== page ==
Capturing greenery

What do you want in a picture – natural and realistic looks, or something a little – ahem – spruced up? (Yes, we know this isn't a spruce.)

The Huawei P30's image has a distinct yellow tone, thanks to the RYYB sensor, which make the whole picture look exciting and vibrant. However that's not how the bush actually looked in real life.

The OnePlus 7 Pro photo is a little dull and lifeless, which is exactly how the bush looked in real life, and while it won't win any 'Bush Photograph of the Year' awards, it's an accurate depiction of the boring bush.


The camera test was a mixed bag, and after spending time with the two devices, we really don't have a distinct winner – even over the course of writing up this comparison, and analyzing the picture, our preference kept shifting.

The OnePlus 7 Pro took detailed pictures, that were sometimes a little simplistic, but they benefited from that. They were often a little pale though, compared to the competitor.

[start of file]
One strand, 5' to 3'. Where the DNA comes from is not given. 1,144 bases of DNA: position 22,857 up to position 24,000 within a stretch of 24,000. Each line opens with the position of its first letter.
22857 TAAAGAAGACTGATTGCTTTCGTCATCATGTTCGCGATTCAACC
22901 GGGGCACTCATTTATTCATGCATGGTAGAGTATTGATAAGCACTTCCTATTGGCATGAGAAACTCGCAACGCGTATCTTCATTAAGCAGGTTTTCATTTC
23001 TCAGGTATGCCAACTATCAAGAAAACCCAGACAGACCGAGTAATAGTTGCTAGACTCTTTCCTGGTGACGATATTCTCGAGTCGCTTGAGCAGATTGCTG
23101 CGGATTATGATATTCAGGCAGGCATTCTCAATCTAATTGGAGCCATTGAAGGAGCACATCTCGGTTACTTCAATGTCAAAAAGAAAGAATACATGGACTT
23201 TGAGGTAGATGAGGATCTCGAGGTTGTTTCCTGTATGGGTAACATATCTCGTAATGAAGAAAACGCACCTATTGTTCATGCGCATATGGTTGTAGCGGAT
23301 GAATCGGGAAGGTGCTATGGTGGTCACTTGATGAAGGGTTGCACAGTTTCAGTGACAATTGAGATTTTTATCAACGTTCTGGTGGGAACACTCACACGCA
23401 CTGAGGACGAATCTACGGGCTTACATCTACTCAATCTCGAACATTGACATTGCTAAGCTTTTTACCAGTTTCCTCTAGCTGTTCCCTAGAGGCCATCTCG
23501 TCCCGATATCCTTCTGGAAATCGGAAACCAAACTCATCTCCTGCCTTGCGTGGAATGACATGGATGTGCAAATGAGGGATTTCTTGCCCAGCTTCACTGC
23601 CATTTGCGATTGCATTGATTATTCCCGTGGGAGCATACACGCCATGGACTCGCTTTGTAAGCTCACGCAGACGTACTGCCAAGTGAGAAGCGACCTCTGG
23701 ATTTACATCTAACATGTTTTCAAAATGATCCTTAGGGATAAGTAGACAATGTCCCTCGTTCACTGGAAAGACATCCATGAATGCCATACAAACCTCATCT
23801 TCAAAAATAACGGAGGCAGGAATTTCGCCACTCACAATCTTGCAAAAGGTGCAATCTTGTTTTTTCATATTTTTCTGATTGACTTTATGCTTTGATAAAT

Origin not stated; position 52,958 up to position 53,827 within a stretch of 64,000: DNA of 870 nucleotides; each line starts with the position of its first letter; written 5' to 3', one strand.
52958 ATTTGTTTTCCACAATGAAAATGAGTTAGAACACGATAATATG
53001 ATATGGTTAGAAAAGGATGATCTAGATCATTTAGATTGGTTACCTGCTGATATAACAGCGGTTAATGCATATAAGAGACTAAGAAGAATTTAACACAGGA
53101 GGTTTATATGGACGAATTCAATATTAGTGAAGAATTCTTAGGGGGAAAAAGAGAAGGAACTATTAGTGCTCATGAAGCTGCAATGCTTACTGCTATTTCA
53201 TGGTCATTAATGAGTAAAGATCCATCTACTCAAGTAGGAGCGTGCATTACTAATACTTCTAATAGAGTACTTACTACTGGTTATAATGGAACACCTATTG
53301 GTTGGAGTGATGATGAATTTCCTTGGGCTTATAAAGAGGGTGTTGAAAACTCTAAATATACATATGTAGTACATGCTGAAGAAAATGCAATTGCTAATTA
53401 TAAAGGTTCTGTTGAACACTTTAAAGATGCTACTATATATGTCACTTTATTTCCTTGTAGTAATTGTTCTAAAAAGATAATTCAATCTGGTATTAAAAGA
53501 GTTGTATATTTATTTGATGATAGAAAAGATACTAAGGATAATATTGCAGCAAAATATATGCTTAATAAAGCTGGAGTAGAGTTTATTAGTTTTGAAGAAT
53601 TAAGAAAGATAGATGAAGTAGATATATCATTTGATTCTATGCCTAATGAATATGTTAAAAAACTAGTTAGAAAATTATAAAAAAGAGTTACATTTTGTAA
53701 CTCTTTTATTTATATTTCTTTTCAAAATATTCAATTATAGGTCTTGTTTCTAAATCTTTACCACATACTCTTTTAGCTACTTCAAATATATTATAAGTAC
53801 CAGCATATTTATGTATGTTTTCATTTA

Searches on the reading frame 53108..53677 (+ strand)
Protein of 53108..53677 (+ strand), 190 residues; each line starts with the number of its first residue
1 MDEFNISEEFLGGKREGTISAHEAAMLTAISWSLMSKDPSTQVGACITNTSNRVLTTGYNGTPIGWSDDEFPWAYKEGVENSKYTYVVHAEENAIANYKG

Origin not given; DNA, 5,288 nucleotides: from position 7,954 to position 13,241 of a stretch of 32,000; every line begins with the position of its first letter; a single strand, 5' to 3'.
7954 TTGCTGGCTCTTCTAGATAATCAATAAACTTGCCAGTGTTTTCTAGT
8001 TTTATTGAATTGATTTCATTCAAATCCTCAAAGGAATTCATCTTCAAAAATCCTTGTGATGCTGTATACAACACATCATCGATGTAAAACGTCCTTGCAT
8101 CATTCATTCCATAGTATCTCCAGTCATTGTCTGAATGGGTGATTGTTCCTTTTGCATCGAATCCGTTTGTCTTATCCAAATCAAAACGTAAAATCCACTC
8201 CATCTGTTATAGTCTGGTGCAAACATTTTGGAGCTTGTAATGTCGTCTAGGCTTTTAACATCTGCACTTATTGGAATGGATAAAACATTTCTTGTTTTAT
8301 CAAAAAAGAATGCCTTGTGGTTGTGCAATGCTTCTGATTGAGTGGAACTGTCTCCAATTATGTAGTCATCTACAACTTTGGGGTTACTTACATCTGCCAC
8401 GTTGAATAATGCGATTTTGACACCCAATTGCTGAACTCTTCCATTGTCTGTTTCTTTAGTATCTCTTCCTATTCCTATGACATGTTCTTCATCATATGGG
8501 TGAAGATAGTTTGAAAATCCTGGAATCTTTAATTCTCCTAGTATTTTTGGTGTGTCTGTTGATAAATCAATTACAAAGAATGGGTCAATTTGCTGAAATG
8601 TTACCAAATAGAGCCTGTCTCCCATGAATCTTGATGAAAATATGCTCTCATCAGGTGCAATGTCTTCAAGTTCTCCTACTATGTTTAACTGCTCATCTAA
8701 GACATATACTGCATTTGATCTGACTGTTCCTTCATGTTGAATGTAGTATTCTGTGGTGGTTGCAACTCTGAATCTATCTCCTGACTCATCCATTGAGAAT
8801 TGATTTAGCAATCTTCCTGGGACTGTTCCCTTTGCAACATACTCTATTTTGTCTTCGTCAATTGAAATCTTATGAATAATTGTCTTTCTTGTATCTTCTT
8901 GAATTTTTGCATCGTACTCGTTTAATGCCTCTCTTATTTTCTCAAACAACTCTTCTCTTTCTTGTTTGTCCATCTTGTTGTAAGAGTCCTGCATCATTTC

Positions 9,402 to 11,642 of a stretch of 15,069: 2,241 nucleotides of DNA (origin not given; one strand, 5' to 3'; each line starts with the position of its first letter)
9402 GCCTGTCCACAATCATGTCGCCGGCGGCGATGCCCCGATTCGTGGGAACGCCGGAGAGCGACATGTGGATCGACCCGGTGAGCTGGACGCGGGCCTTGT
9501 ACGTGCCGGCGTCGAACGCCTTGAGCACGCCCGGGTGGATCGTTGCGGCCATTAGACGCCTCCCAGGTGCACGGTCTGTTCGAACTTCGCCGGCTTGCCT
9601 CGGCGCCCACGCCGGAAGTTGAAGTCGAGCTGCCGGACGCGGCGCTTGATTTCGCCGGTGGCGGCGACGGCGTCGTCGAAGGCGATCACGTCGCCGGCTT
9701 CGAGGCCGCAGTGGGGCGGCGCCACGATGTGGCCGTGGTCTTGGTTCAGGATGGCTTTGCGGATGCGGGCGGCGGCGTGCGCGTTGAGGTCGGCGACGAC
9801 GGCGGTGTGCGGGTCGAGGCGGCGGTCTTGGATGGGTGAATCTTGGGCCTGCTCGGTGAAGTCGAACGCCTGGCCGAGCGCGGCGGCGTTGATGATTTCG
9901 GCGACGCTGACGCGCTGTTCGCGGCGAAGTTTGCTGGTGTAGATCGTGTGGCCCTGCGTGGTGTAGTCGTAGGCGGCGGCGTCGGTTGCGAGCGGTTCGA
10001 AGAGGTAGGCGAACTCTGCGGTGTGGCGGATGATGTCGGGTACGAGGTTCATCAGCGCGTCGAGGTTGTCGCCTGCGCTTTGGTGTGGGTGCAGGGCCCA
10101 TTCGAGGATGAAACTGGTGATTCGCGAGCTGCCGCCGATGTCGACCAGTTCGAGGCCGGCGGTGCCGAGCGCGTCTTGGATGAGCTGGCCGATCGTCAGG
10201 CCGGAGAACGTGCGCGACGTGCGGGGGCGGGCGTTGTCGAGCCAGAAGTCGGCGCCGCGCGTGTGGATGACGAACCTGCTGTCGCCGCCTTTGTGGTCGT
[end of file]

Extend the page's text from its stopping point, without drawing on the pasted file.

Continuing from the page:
The Huawei P30's photos like to toy with color and brightness quite a bit – sometimes that works, and makes vibrant pictures, and other times it robs detail from its subjects.

So there's no 'better' camera phone, and for once we wouldn't actually say 'pick a phone that has features that suit you better'. Instead, it's better to choose a handset whose disadvantages are you can overlook more easily.

Tom Bedford

Tom Bedford was deputy phones editor on TechRadar until late 2022, having worked his way up from staff writer. Though he specialized in phones and tablets, he also took on other tech like electric scooters, smartwatches, fitness, mobile gaming and more. He is based in London, UK and now works for the entertainment site What To Watch.

He graduated in American Literature and Creative Writing from the University of East Anglia. Prior to working on TechRadar, he freelanced in tech, gaming and entertainment, and also spent many years working as a mixologist. He also currently works in film as a screenwriter, director and producer.